I started off this series of four blogs by first introducing the three major cultural attachments that Art Earth Tech has been taking as a theme this last year —rationality, individuality, and equality — and the blind spots that these attachments create. Next, I made the case that our religious faith in rationality stalls action on climate. Persistent faith that rational inquiry is just about to come up with a technological fix is one well known problem but just as important is the notion that we can understand the climate crisis precisely, and that very good models of the climate are possible and necessary for action. This leads to time wasted waiting for firmer scientific consensus and clearer answers, when really none are possible.

Though we have known it is “time for action” for decades, our culture of individualism has made political action almost impossible. Reducing carbon emissions is clearly technically possible, there are straightforward ways of doing this — we could put a high price on carbon for example. But such measures have been politically impossible because they affect the individual’s ability to choose to buy what they want. We are allergic to this idea, because we have been told we can “do it my way” that there is a sphere of individual choice that is a natural and even sacred space. The belief that we are entitled to live our own lives, doing our own thing, without interference from anybody, is quite dear to us. Libertarianism is basically this sentiment turned into a political creed; it claims to advance freedom by forbidding us to write laws.

Of course, this is silly. Humans share space and lives — as George Bernhard Shaw said, “A Smoker and a Non-Smoker do not have the same rights on train car” and so laws like banning smoking emissions make sense. Our choices interfere with other’s choices, and we avoid acceptance of this only through clinging to the dogmatic insistence that we live independent lives. The climate crisis is basically a global version of Shaw’s train car dilemma with carbon playing the role of smoke. But unlike in the train car, the greatest polluters are feeling the effects the least (scientific projections are that some homes mostly near the equator, will be uninhabitable within decades) and future generations’ choices are restricted by our choices — the second-hand smoke just builds up in the air for millennia.

It is worth noting that the US is the most famously and fiercely individualistic nation on earth, and it is the only place in which libertarianism is taken seriously. This is not a coincidence. By preventing the US from taking part in global solutions, political parties who are most rigidly built around ideas of individual freedom, especially US Republicans, have essentially stopped global action on climate. Their ideas are not foreign to the rest of us, they are just more extreme. The language of the collective “interfering” with the individuals only really makes sense if we assume that there is some natural state of freedom that individuals exist in. If there ever were such a state, it was as a hunter gatherer in a forest. Societies that are technically advanced like ours depend on governments and laws.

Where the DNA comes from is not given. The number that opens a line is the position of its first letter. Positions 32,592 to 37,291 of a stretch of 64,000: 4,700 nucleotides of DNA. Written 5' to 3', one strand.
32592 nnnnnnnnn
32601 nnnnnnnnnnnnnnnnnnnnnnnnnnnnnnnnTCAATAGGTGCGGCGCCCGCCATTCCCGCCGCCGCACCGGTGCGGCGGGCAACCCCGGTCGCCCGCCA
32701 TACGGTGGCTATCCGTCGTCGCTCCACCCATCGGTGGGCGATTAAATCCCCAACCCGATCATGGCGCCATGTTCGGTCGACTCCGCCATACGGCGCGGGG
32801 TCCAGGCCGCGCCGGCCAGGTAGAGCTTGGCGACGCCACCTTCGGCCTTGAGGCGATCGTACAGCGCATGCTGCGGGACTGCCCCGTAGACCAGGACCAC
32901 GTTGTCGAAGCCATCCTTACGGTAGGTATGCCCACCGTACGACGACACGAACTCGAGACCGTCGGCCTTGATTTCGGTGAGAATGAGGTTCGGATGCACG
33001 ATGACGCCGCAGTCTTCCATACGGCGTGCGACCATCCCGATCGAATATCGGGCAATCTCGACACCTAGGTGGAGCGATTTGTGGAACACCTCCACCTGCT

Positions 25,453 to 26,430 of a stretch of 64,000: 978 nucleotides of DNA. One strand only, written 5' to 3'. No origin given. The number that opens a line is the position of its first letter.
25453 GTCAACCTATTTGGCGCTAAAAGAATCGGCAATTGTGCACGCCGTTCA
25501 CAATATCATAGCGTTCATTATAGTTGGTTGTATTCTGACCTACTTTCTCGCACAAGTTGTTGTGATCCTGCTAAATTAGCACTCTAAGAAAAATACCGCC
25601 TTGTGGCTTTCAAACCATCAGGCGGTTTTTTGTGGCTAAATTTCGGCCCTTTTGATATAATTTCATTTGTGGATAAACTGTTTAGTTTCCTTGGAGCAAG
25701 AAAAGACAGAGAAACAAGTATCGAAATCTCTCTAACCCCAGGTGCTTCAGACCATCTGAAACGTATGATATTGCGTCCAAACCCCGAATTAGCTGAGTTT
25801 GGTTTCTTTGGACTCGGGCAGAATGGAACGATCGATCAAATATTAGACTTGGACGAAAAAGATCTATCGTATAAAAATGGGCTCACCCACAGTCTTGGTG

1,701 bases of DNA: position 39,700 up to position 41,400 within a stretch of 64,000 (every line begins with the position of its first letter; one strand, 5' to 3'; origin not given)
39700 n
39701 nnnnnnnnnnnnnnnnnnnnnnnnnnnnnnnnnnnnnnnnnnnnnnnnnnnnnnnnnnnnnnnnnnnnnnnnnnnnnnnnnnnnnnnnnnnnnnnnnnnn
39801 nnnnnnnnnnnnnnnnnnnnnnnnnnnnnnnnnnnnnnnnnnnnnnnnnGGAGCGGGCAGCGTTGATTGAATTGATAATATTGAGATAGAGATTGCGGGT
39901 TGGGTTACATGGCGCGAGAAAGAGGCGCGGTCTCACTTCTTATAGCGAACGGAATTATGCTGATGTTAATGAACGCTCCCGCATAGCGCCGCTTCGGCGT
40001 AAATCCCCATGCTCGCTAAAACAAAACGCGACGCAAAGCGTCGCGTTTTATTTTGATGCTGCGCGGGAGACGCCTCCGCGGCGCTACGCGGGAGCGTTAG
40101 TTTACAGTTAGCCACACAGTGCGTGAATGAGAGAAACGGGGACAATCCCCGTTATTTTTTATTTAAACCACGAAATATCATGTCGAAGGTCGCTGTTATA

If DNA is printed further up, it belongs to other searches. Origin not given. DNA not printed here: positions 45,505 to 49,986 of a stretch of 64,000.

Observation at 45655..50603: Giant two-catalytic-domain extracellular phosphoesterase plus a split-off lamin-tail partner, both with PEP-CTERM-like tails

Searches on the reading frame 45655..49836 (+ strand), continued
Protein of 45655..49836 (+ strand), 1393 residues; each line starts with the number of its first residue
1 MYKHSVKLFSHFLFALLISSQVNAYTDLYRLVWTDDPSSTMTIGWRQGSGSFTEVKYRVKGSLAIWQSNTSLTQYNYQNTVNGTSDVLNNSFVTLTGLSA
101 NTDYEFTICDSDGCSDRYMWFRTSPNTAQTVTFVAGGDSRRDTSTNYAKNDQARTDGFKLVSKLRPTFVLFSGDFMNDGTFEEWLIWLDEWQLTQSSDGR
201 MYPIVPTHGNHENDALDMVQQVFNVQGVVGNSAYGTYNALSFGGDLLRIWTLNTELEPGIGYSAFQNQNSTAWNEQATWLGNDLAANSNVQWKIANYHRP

Libertarianism is the belief that, essentially, we don’t need a government because individuals acting on their own will solve problems. Libertarians, even more than others, promote technology (e.g. Bitcoin) as the solution to our problems because if individual inventors acting alone can solve our problems no government is necessary. If an inventor can, through a heroic act of brilliance, make clean energy cheaper than high-carbon energy then no government is necessary. And so libertarian individualists embrace technological solutions to collective problems.

Though enhancing the rights of the individual has done great things (I am quite happy to move where I want and be free of an arranged marriage) the climate crisis shows how this good idea has become a new and absurd faith.


*Blind Spots is our new series exploring the collective blind spots of our society. We invite you to read An introduction to our collective blind spots and Collective blind spot #1: faith in rationality and progress

Please also check the previous blind spot events we organized Blind Spots #1: The Knowledge Economy, the Progressive Project and the Future of Britain with Roberto Unger and Blind Spots #2: Returning to Mystery, Saving Ourselves*.

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